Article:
- Planning Books: While we have our own itineraries, we still like to have a planning book for the park and the surrounding area. We’ve been really happy with Fodor’s guides, and the one that we like is the guide specializing in Utah. You can find the Fodor’s Guide to Utah here. If you are just planning on visiting national parks, then the Fodor’s Guide to National Parks of the West is outstanding. The guides provide good overviews of each park, but be advised that they keep the overview of activities to a pretty high level and may not provide the detail that you want.
- Hiking Guides: We also like to bring along a hiking guide that covers details on each hike, and the Falcon Guide on the best day hikes for families is terrific.
OTHER MUST-HAVE ITEMS TO PACK
In addition to the special items above, we also recommend packing the following, no matter what time of year:
- First-aid kit: Much of the trails in Capitol Reef are rough rock, and a small first-aid kit is a great thing to have. We like kits that can fit into our packs easily. Besides, if you are prepared, then the likelihood that you’ll get hurt will be a lot less!
- Cash: If you want to pick some of the fresh fruit in Fruita, then you may want to bring some cash. The fruit is free if you eat it there, but if you plan on taking it with you, a nominal fee is charged. Also, make sure you check out the pies and the Gifford House, which are also paid for in cash.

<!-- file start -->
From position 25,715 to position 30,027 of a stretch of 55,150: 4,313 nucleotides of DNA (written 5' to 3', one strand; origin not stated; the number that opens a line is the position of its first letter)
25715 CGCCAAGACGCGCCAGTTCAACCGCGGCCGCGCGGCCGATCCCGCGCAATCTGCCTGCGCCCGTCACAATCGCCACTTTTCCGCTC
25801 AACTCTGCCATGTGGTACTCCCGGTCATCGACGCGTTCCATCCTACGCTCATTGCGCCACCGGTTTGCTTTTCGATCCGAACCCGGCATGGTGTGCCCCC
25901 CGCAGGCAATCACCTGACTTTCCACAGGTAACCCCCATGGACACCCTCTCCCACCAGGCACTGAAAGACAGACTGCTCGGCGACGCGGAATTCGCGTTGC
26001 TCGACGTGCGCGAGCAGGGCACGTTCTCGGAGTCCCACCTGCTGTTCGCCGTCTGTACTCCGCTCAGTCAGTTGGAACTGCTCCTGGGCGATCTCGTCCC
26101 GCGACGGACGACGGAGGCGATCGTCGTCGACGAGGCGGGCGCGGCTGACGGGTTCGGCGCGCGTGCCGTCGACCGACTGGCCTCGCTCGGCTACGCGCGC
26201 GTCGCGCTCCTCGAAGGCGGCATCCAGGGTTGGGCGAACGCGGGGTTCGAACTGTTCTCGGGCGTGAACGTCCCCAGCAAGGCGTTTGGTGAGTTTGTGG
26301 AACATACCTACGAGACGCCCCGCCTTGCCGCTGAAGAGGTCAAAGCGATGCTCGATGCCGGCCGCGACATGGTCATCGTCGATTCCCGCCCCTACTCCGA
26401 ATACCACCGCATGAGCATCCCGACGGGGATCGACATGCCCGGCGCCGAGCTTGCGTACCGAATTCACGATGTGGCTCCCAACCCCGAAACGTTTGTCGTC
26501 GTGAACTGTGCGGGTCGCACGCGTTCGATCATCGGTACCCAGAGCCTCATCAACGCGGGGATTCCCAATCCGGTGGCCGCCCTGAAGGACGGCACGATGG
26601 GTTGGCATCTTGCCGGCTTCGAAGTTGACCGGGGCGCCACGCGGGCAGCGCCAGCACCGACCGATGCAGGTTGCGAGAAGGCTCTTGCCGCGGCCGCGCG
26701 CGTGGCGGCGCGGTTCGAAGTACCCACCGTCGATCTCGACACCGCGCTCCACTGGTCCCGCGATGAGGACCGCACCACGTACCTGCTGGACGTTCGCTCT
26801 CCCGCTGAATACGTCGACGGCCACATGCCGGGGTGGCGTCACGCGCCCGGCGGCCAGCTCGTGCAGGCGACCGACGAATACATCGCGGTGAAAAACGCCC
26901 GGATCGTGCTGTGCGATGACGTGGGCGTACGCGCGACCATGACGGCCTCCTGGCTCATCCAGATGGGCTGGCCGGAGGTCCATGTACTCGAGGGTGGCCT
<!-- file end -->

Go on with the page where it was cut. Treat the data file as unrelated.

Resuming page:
- Extra water: If you are planning on driving in the area, even if you are not getting out of your car, bring extra water with you. If you break down, it could literally be a life saver. If you are on the back roads, it’s possible that you’ll go for hours (if not more) without seeing a single other person, so having extra water is a must.
- Camera: The scenery is incredible, so you’ll want to make sure you bring a camera, either on your phone or a dedicated camera. For some tips on taking great landscape photos, we like the advice on photography provided by Photojeepers. Using your phone is fine, but make sure you take photos in the highest resolution possible so you can make great memories after the trip!
ADDITIONAL INFORMATION ON CAPITOL REEF NATIONAL PARK FROM JUST GO TRAVEL STUDIOS
- We love to hike with our family in National Parks, and one the hike that we love in Capitol Reef for families is the Hickman Bridge Trail (blog link). This relatively short trail has quite a bit of diversity and ends with a natural bridge that is amazing (and is in the shade!). Learn all about this hike in our blog: Hiking the Hickman Bridge Trail.
- We also included many great day hikes to go on in our blog on the Best Hikes in Capitol Reef National Park.